Can anyone help me how to adjust a kerning of an existing font, say an OTF file. I don’t want to make any other adjustments than just to increase all characters’ kerning. I know some of you might suggest that I should just use the program’s (e.g. photoshop, ms word etc.) kerning adjustment to get the desired look, but we have a program that we are using now that doesn’t support kerning adjustment. So we decided to adjust the kerning directly to the font file.
Any help or guidance will be appreciated. Thank you!
It’s just a program that we made wherein the language does not support font kerning. So we decided to adjust it directly to the font file.
Second, I’m not sure it’s a complicated issue to deal it. It’s just a matter of adding more left and right kerning to all characters.
You are using the term ‘kerning’ but it appears to me you want the font to have an overall looser fit. If that is the case, the term ‘letterspace’ would be the right one to use, causing less confusion to the reader here.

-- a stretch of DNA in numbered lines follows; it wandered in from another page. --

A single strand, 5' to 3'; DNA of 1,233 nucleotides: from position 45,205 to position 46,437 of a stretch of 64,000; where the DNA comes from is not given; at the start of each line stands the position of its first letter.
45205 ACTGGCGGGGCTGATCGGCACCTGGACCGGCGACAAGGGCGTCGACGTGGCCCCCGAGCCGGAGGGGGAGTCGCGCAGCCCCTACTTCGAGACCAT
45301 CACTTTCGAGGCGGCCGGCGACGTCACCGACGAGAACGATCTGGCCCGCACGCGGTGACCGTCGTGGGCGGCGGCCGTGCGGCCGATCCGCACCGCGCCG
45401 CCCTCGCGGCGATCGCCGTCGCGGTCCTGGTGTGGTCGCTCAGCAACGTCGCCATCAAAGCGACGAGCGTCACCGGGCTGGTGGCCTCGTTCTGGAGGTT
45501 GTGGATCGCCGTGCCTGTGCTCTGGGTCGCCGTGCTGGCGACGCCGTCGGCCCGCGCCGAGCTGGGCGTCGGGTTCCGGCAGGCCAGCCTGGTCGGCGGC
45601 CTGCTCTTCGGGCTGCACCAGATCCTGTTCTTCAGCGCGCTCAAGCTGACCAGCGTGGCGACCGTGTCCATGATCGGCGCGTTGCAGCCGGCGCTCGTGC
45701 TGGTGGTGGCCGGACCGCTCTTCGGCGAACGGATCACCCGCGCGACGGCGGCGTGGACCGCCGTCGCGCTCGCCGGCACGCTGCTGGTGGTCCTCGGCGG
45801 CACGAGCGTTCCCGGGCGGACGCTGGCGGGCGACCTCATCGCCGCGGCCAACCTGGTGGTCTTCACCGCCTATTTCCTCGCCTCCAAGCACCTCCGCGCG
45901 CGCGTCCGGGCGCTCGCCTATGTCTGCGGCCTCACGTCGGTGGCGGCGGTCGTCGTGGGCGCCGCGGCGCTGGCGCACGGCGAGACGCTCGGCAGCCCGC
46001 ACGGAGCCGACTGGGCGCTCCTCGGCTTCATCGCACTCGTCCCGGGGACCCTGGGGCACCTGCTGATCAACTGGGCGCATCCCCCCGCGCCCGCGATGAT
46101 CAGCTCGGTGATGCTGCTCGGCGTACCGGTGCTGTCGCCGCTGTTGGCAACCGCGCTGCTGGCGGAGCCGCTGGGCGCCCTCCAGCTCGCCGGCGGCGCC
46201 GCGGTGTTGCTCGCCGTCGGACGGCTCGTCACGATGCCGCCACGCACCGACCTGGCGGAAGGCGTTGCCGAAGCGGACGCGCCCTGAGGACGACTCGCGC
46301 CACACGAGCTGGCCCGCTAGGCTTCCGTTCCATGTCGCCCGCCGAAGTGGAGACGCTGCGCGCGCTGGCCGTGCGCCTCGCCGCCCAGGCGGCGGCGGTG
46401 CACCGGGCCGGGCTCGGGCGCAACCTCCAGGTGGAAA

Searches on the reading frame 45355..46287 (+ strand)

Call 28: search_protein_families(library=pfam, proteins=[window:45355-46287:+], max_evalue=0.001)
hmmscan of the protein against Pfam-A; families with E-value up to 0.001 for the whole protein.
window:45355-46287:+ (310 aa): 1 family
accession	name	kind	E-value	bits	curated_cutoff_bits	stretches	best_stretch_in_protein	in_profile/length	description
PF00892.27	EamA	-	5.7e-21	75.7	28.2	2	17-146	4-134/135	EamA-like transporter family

And, as @Tosche said above, it can be complicated.
My apologies for the confusion. But I’m referring to Kerning, not letter spacing. Usually, folks tend to have a similar understanding of Kerning to Letter Spacing.
I actually just want to change each of the letter’s kerning.
Example: “EXIT” to “E X I T”.
That would be letterspacing in my world. In the case of the word example you used, I would not expect it to have any kerning at all for a normal font which has correct sidebearings.
Modifying a font that is not declared free to modify is an infringement of license agreement, and that includes letter spacing and kerning. Please be very careful of what font you are dealing with.
Letter spacing is the default spacing of each letter. Kerning is a situational exception you insert to a pair of letters. If you have HTA, the TA might look too loose in the absence of extra adjustment after letter spacing, which is precisely what kerning does.